2040 - can technology offer solutions to our current climate and ecological crises?

 Bait - Cornish fishermen try to adapt to a changing world

How to Fake  a War (on my Shapeshifting Green blog) what happens when a rock star decides to meddle in international affairs?


Farm Animals on Film - featuring The Biggest Little Farm - an inspiring story of the creation of a sustainable biodiverse farm in California, plus Vulture, an experimental film about farm animals.

Virgin and Extra: Land of the Olive Oil.
 
Chef Diaries Scotland: Spanish Chefs the Roca brothers take the viewer on a culinary road trip round Scotland

 Up the Mountain - a year in an artists' studio in the Chinese mountains.

The Amber Light - a cinematic ode to Scotland's national drink

Aren't You Happy (on my Shapeshifting Green blog) - a writer searches for the meaning of life while not actually writibg anything

The Deer - a Basque language film following two poachers in a national park on the outskirts of San Sebastien.

Hurt by Paradise - a poet keeps searching for a publisher and an actor keeps trying to get a role

Photograph (on my Shapeshifting Green blog) - a street photographer in Mumbai invents a fiancee for himself....

Endzeit - an ecofeminist road movie with zombies. 


Vai and Venezia - 2 films from sinking worlds. 

Hamada - (on my Shapeshiting Green blog) life for young refugees of the Sahwari people in the Sahara. 

 Volcano - a photpgrapher gets lost in Ukraine

Black Forest - a dysfunctional family holiday in the German forest  

Carmilla - a gothic tale. 

Thursday, June 27, 2019

Hamada - screening at Edinburgh International Film Festival

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Hamada: (h 'ma:d ) n. (geology) a desert terrain that consists of a flat and rocky area mainly devoid of sand. For Sahrawi people, hamada also refers to ‘emptiness’ or ‘lifelessness’. 
 
Hamada follows the lives of young friends living in a refugee camp in the Sahara. A minefield and the second largest military wall in the world separates this group from their homeland that they only know from their parent's stories. The Sahrawi people have lived here for 40 years since Morocco drove them out of Western Sahara.

These young people have the same interests as young people in more fortunate circumstances, they want to learn how to drive, to develop skills, to find meaningful jobs, to find a girlfriend or boyfriend, to enjoy time with their friends and family. Their determination shines through in every scene but it is clear that all of them want more fulfilling lives than the refugee camp can offer them.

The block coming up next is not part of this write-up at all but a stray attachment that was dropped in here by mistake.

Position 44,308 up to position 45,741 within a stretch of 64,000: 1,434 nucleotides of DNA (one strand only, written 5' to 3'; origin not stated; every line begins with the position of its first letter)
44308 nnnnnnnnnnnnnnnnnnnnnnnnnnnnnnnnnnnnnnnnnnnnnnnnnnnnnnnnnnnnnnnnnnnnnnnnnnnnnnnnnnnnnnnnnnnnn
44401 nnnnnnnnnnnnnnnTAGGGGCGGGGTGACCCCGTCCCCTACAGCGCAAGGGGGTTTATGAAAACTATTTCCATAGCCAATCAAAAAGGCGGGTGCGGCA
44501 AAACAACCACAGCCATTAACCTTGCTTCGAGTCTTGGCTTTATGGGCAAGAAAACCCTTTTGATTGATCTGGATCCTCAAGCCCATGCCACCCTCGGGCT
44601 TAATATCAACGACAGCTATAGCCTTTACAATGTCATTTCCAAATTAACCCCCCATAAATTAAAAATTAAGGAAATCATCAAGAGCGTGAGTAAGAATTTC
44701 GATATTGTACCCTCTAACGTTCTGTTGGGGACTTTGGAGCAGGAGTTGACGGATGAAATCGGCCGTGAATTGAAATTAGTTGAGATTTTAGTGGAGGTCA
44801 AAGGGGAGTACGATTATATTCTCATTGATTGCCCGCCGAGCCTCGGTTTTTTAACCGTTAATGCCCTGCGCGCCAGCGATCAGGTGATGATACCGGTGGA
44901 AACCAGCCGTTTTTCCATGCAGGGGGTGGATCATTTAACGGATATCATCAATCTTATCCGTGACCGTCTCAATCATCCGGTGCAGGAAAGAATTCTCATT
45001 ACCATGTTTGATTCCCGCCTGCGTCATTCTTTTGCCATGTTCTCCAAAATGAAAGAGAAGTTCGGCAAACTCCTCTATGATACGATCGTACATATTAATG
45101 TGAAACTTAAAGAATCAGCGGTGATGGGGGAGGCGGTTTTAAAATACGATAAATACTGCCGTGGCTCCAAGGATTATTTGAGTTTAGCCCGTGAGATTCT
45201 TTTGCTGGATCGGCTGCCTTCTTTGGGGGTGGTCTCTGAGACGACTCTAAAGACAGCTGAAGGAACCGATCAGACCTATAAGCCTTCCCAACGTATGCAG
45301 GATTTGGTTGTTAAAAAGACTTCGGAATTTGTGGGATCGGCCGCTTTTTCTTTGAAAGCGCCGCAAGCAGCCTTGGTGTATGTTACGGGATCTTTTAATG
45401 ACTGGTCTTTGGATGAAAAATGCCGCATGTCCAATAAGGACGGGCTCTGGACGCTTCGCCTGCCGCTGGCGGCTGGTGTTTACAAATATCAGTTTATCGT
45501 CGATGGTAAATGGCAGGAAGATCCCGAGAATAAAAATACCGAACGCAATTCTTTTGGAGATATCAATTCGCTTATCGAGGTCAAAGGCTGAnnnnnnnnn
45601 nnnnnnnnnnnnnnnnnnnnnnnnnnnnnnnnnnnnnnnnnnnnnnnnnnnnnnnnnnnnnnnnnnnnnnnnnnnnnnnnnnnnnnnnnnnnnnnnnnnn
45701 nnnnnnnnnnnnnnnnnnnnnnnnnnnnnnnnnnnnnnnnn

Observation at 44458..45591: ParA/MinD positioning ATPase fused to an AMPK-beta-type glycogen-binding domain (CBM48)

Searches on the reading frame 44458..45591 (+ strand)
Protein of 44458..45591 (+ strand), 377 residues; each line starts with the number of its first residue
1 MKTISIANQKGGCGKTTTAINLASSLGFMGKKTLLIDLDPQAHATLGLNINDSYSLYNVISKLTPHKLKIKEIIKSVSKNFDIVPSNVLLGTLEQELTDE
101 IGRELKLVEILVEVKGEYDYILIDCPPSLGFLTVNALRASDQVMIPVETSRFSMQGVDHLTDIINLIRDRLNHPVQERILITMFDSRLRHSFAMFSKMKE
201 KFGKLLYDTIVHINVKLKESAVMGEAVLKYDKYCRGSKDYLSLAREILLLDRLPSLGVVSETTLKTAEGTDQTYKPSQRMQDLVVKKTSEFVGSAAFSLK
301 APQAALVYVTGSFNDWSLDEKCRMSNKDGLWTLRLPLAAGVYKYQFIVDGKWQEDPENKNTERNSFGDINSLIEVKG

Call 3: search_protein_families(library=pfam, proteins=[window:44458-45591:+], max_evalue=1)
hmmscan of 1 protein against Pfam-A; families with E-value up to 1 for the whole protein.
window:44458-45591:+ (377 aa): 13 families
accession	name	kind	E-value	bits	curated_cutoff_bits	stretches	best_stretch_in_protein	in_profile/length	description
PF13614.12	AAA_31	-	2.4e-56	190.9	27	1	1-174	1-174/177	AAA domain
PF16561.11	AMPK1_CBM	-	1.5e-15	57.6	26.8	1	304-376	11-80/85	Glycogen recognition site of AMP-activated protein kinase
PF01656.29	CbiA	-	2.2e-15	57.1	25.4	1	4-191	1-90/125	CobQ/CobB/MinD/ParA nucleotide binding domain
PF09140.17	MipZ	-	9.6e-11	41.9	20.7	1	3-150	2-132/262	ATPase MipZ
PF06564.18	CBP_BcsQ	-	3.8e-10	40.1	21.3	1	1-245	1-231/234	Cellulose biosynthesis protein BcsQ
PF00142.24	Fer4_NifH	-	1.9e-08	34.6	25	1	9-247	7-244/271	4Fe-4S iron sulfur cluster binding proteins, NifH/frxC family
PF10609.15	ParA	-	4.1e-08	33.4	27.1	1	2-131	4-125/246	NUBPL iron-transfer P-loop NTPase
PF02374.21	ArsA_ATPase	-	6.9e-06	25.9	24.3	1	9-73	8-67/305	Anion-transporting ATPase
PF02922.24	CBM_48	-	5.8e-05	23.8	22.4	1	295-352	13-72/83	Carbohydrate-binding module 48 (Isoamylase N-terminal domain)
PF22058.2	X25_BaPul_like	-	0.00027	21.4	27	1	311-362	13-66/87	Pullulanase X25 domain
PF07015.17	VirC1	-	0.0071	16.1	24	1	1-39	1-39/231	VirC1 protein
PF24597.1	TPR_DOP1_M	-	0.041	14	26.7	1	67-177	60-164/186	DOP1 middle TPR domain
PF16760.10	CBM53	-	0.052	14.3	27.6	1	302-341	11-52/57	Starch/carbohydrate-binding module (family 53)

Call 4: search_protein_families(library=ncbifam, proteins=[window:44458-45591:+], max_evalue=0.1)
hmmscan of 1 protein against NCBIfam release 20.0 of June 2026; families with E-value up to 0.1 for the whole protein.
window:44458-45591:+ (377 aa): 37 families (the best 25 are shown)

Hamada is screening as part of the Edinburgh International Film Festival at  1325, Saturday 29 June and at 1530 Sunday 30 June both at Odeon Lothian Road. You can buy tickets here.

You can read my earlier reviews from Edinburgh International Film Festival 2019, by following the links below:

Boyz in the Wood a group of teenage boys get lost in the Scottish Highlands.

2040 - can technology offer solutions to our current climate and ecological crises?

 Bait - Cornish fishermen try to adapt to a changing world

How to Fake  a War (on my Shapeshifting Green blog) what happens when a rock star decides to meddle in international affairs?

Farm Animals on Film - featuring The Biggest Little Farm - an inspiring story of the creation of a sustainable biodiverse farm in California, plus Vulture, an experimental film about farm animals.

Virgin and Extra: Land of the Olive Oil.

Chef Diaries: Scotland - Spanish chefs the Roca brothers take the viewer on a culinary road trip round Scotland.

Up the Mountain - a year in an artists' studio in the Chinese mountains.

The Amber Light - a cinematic ode to Scotland's national drink

Aren't You Happy (on my Shapeshifting Green blog) - a writer searches for the meaning of life while not actually writing anything

The Deer - a Basque language film following two poachers in a national park on the outskirts of San Sebastien.

Hurt by Paradise - a poet keeps searching for a publisher and an actor keeps trying to get a role

Photograph (on my Shapeshifting Green blog) - a street photographer in Mumbai invents a fiancee for himself....

Endzeit - an ecofeminist road movie with zombies. 


Vai and Venezia - 2 films from sinking worlds. 


Volcano - lost in the borderlands of Ukraine.

Disclaimer: I have a press pass for the film festival and attended a free press screening of these films.